by Craig Klugman, Ph.D.
At the recent 17th Annual Meeting of the American Society for Bioethics & Humanities, the association honored Baruch Brody with the Lifetime Achievement Award. During his address, Brody said that we are in the era of “normal” bioethics. The age of the revolutionary nature of this field is long over.
Brody talked about Thomas Kuhn’s, “The Structure of Scientific Revolution.” In this tome, Kuhn talks about two types of science—normal and revolutionary. Revolutionary science is what happens when an accumulation of data and observations shows that the world does not work as theory predicts. As an example, Kuhn talks about how when subatomic particles were discovered, the prevalent theory of physics—Newtonian physics—could not explain the behavior of these very small particles. This forced a creative revolution that led to the positing of quantum mechanics from which Einstein found the general theory of relativity and even today, physicists search for the grand unified theory.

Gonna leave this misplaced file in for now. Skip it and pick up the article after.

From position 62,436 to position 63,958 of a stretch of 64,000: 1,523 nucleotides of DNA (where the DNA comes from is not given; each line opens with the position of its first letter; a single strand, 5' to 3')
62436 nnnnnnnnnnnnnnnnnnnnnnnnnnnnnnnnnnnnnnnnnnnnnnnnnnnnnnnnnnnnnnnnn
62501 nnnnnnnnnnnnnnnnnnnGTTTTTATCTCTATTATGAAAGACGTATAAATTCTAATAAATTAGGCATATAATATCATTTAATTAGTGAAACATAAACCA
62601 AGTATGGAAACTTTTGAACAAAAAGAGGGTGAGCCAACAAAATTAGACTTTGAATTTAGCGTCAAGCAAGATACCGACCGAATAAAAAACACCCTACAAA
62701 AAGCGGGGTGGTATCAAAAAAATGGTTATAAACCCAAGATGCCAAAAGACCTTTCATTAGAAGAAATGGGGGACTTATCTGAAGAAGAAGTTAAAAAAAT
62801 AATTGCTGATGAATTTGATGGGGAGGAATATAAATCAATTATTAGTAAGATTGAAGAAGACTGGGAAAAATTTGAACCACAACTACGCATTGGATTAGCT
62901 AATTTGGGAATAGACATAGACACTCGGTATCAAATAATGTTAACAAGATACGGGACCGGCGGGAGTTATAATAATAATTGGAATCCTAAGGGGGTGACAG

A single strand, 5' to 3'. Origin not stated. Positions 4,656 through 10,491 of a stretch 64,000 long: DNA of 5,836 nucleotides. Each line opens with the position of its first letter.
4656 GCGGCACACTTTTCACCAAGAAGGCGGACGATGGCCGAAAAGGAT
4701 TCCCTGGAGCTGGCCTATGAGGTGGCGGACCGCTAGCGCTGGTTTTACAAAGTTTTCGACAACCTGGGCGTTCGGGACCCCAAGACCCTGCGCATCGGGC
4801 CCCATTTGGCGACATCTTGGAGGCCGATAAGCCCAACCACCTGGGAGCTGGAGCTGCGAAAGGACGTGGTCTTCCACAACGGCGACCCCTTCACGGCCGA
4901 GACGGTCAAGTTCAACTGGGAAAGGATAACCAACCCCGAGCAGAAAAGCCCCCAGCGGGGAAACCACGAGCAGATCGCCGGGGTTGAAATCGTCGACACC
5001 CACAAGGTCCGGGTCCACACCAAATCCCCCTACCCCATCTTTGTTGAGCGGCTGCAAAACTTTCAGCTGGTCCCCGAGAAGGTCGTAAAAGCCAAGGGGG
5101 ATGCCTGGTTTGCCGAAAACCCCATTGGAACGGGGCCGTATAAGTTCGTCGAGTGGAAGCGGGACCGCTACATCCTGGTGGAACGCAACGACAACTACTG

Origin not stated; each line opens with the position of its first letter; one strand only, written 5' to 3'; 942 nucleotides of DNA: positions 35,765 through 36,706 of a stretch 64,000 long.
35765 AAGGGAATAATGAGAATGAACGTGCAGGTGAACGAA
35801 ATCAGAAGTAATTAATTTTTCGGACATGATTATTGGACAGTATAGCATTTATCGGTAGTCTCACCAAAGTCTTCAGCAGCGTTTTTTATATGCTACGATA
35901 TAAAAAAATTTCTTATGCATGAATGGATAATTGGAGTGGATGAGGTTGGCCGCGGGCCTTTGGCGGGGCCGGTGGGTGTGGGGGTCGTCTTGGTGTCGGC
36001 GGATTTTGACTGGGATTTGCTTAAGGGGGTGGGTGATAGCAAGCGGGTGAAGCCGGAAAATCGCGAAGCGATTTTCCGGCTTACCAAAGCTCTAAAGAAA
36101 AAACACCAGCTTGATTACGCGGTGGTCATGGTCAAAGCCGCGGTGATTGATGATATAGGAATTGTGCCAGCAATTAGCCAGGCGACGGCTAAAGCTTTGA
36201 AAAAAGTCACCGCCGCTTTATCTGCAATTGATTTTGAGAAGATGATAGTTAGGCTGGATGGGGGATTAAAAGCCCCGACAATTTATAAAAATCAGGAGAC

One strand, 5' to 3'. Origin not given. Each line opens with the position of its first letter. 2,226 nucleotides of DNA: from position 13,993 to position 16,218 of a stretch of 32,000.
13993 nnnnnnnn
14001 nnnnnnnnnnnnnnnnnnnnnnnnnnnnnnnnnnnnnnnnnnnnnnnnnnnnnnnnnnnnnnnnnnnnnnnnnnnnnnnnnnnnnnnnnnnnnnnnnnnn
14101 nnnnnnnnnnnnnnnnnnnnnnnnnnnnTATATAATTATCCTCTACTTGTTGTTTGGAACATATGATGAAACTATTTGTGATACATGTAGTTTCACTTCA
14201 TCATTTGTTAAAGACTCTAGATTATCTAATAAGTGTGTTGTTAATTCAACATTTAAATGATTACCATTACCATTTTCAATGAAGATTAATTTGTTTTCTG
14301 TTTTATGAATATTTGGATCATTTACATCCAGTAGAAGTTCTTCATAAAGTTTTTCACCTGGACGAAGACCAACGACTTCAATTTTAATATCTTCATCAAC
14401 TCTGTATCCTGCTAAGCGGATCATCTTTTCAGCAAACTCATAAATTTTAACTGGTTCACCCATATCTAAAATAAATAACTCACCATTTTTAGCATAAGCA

But once a new theory is proposed and accepted, the work of science moves to normal science where the theory is further proven, refined and its implications and applications are explored. For example, in 2012 the predicted Higgs Boson was discovered at CERN. In 2011, the results of the Gravity Probe B project proved that Einstein’s predictions about the behavior of gravity around an object in space.
Brody described the founding of bioethics as a moment of revolution. Bioethics moved philosophy out of the ivory tower and into the clinic; it connected humanities scholars with government panels and the media; and it shifted the focus from doctors paternalistically making decisions to patient autonomy.
The views, opinions and positions expressed by these authors and blogs are theirs and do not necessarily represent that of the Bioethics Research Library and Kennedy Institute of Ethics or Georgetown University.